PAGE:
South Africa too strong for Barbados

South Africa too strong for Barbados

By |2018-04-11T17:54:25+10:00April 11th, 2018|Categories: Commonwealth Games 2018|0 Comments

TEAMS

South Africa
GS Ine-Mari Ventner, GA Maryka Holtzhausen, WA Bongiwe Msomi (captain), C Erin Burger, WD Shadine van der Merwe, GD Karla Pretorius, GK Phumza Maweni.
Bench: Zanele Vimbela, Sigrid Burger, Izette Griesel, Renske Stoltz
Coach: Norma Plummer

Barbados:
GS Latonia Blackman, GA Nikita Payne, WA Vanessa Bobb, C Sabreena Smith, WD Teresa Howell, GD Shonte Seale, GK Rhe-Ann Miles-Mapp (Captain)
Bench: Damisha Croney, Shonica Wharton, Tonisha Rock-Yaw, Rieah Holder,Shonette Azore-Bruce.
Coach: Sandra Bruce-Small

Umpires: Kate Stephenson (ENG), Jackie Mizon (ENG), Jono Bredin (NZL)

South Africa and Barbados played their last match of pool play today, in what was effectively a dead rubber. Neither of the two teams can be dislodged from 3rd or 6th respectively, but looked to finish the tournament strongly. Barbados were hobbled by having two of their regular starting team unavailable through injury, including their always effective goal keeper Shonette Azore-Bruce.

Once again, Barbados produced a patient, steady brand of netball in their movement down court. Disappointingly for the Caribbean nation they were far too often halted through self-inflicted turnovers caused through handling errors and skills such as footwork. They’re currently ranked number one in the tournament in that statistic. It’s challenging for the island nation as they don’t regularly play in international competition. Not only do their players lack experience against other players, but also under the direction of international umpires, which would help them to control more of the basics.

The pairing of Ine-Marie Venter and Maryka Holtzhausen grows with assurance in every outing. In today’s game Venter held strongly against her opponents, allowing Holtzhausen to control the top of the circle and run the baselines. Shonte Seale is more used to playing at wing defence for Barbados, but moved across to goal defence, pushing Rhe-ann Niles-Mapp back to goal keeper for injury cover. The pair battled away, but lacked the instinctive understanding of the longer developed combination that the latter has with injured Azore-Bruce.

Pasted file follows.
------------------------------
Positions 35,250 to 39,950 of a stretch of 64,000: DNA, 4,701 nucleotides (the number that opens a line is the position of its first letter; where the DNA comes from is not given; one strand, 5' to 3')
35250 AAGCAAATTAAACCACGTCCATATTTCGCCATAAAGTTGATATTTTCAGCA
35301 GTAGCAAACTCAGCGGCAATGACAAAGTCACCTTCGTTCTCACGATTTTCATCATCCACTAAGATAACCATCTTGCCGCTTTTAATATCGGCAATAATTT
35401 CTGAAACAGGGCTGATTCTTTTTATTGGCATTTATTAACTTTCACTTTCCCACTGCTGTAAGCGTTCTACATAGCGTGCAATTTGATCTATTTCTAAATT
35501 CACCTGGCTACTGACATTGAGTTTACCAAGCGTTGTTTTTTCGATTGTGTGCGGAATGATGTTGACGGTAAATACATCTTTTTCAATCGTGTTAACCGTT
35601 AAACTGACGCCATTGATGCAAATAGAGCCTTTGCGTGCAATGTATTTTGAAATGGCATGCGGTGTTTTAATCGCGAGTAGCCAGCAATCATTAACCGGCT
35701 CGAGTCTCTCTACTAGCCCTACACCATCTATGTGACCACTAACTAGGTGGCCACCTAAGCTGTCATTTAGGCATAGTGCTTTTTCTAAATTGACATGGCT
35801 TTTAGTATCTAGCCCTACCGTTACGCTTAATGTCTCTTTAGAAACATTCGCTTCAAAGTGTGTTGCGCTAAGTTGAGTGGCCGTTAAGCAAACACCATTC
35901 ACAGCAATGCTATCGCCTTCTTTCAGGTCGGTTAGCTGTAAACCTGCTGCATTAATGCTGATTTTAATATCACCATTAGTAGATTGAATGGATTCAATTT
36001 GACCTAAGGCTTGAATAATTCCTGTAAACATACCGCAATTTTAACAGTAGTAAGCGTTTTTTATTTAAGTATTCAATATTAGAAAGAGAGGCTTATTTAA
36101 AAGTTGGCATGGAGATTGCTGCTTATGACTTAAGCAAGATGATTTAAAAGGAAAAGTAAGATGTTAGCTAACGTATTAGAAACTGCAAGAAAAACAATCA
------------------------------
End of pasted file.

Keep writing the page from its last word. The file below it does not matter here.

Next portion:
Holtzhausen directs play. Photo: Simon Leonard.

Karla Pretorius had another effective game, picking up six intercepts, two deflections and three rebounds. She’s close to the top of the intercept list although far lower on the deflection list, meaning she’s picking off clean ball for her team. Under the coaching of Norma Plummer, goal keeper Phumza Maweni has graduated to the big time, becoming a keeper of international class. In the two years that she has been working with Plummer she has made significant gains in all areas, showing the benefits of hard work and international match practise.

Maweni putting Blackman under pressure. Photo: Simon Leonard

With Precious Mthembu’s knee injury confirmed as ACL damage, her wing defence position was covered mostly by Shadine van der Merwe. She’s a strong player highly rated by her coach, and in this game forced several changes of wing attack against her.

The third quarter proved to be the Bhajan’s best, coming up with 11 goals, compared to their other quarters of 5, 5 and 4. They continued to shuffle their midcourt, trying to find an effective combination.

However, led by Bongiwe Msomi and Erin Burger, time and again the South Africa midcourt picked up loose balls or chimed in with intercepts and sent it transitioning towards their goals.

For South Africa, Siggy Burger and Renske Stolz were introduced at goal shooter and goal attack in the third and fourth quarters of the match. The pair were both late call ups for the team when injury struck. While they had just half a day, and one day, respectively, in training prior to the Games starting, they have improved significantly across the tournament.

Siggy Burger and Ine-Mari Venter stand at 195cm and 192 centimetres respectively, and are both accurate shooters, capable of a strong hold or movement. With injured – and far more experienced – goal shooters Lenise Potgeiter and Danelle Lochner also available in the future for South Africa, Plummer and assistant coach Nicole Cusack have certainly filled their brief of developing talent.

An aerial take by Venter over Niles-Mapp. Photo: Simon Leonard

Izette Griesel moved into wing attack to rest the legs of Msomi and Burger ahead of the placing round, while Zanele Vimbela took over from Maweni at keeper. Despite the numerous changes, the South Africans didn’t slow their momentum and ran out strong winners, 85 – 25.